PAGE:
A recent discussion on one of the dental hygiene e-mail groups addressed the topic of carious lesions associated with “meth mouth.” Many hygienists in the discussion were unfamiliar with the signs and symptoms of crystal methamphetamine use. Michelle Klassen, RDH, is trying to change that and educate hygienists and other dental professionals about the oral manifestations of addictions in a continuing education program of the same name. Her program is an ever-evolving seminar designed to enlighten the dental professional regarding current research on tobacco, cocaine, marijuana, heroin, and crystal meth. Specific characteristics of tissue changes, periodontal disease locations, and dental erosion can encourage clinicians to ask patients specific questions regarding substance abuse. A dental professional taking this course will be educated about these various components, and yet will be laughing and interacting with fellow participants.
As a result of attending “Oral Manifestations of Addictions,” the participant will:
• Identify the characteristics that a person must display in order to be considered “addicted”
• Identify signs and symptoms of an individual misusing CNS depressants, stimulants, and psychedelics
• Recognize the dental implications if a patient is misusing CNS depressants, stimulants, and psychedelics
• Identify oral manifestations of cocaine and marijuana on the oral cavity through the use of case studies
In addition, Michelle offers a program that coincides with the Oral Manifestations program titled, “Pharmacology Made Easy.” This program updates basic pharmacological principles and discusses commonly used street drugs and how they also can affect dental patients. Objectives for the pharmacology program include: explaining the concept of dose response via mathematical calculations, and discussing the pharmacokinetics of drugs. She also offers other programs for dental professionals on topics such as motivation and communication, dentin hypersensitivity, dental product updates, and a new program on the controversy between tobacco cessation and obesity.
Dental hygienists, as well as other dental professionals, would benefit from the “Oral Manifestations of Addictions” program because it allows the entire team to broaden its knowledge about street drugs and signs and symptoms associated with abuse. Many addicts “shop” dental offices looking for prescription drugs. If the dental team is on the same page, problems can be spotted before they occur. They will also have the peace of mind that comes from knowing how to react if a dental emergency occurs involving a patient who has been abusing.
Michelle became involved in educating dental professionals about drugs because she wanted to further her own education in dentistry. She also wanted to provide a field of research from which dental hygiene could grow. At the University of Alberta where she was studying, Michelle enrolled in an addiction studies certificate program from which she graduated in 2001. She recently completed another addiction program at the Harvard Medical School in 2004. She ultimately would like to pursue a doctorate in oral biology with a focus on how various drugs affect the oral cavity. Her original addiction certificate developed after a professor told her that there needed to be more research on how topically applied cocaine affected gingival tissues. From there, she was “hooked.” This research focus gave her the motivation she was looking for to develop her programs.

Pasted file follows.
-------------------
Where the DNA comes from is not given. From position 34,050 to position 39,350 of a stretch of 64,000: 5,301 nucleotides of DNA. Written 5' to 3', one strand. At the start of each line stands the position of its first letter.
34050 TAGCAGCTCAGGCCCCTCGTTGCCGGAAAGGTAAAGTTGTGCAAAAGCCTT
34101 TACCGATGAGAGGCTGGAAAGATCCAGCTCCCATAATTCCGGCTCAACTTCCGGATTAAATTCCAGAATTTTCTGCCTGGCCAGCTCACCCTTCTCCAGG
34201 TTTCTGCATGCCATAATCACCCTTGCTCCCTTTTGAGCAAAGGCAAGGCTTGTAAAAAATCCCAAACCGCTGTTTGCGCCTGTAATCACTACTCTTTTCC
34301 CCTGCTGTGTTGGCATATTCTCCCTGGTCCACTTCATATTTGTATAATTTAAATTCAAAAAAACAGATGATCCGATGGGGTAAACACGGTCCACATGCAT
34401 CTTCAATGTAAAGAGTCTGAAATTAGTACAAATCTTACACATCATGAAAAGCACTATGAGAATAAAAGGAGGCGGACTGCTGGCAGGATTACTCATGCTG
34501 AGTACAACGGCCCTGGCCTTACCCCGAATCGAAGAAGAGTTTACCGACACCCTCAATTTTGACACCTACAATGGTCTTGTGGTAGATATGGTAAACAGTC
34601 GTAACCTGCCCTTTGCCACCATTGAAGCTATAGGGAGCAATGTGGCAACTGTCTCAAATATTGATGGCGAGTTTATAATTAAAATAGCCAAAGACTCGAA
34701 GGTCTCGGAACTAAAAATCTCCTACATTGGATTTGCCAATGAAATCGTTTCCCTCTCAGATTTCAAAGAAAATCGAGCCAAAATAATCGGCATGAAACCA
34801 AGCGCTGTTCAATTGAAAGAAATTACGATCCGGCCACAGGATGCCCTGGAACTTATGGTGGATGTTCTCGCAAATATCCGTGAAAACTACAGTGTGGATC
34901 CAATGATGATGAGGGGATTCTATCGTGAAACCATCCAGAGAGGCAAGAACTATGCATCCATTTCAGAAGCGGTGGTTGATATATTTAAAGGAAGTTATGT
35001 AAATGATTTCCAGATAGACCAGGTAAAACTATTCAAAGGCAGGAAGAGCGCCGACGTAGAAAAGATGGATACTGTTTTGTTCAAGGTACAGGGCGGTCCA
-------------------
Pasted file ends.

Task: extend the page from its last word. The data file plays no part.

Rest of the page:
Michelle’s programs are presented in PowerPoint, and her handouts include highlights of the programs. In addition, at the beginning of each course, Michelle likes to challenge participants by offering a pretest. Prizes are awarded to the highest scorers. She involves a lot of communication skills and role plays throughout her programs. She can often be found telling a joke, throwing chocolates, or doing a tap dance or two to lighten up the often-serious topics. She believes strongly in pairing education with fun! After being a dental assistant and receptionist for a number of years, she received her dental hygiene degree from the University of Alberta in Edmonton, Canada, and currently is employed in private practice. She began presenting CE programs in 1998 and now has her own company, Unique Dental Seminars. She is a member of the Canadian Dental Hygienists Association, as well as a member of the ADHA. She is concerned about the lack of educational recognition that dental hygienists receive and the limitations of practice. She believes hygienists need to further their education, even to the PhD level, to promote the profession.
Michelle is passionate about her children, ages six and four, and maintaining a healthy lifestyle. She would love to continue to be proactive in creating new and interesting CE programs, paying special attention to the wants and needs of dental professionals around the world. The one piece of advice she would offer dental professionals is to “follow your passion in life. It is a great, uplifting feeling to know that you are making a difference in your profession and your world. Reach for the stars!” By creating an understanding that approximately 98 percent of the population is affected directly or indirectly by substance abuse of minor or major proportions, she empowers dental professionals to reach for the stars in providing comprehensive dental and health education to their patients.
For information regarding Michelle’s programs: [email protected].
Ann-Marie C. DePalma, RDH, BS, is currently a faculty member at Mt. Ida College’s dental hygiene program after spending more than 25 years in private practice. She is also pursuing a master’s degree in education in instructional design. A member of several professional dental hygiene associations, Ann-Marie has written numerous articles and provides continuing education programs for dental hygienists and dental team members. She can be reached at [email protected].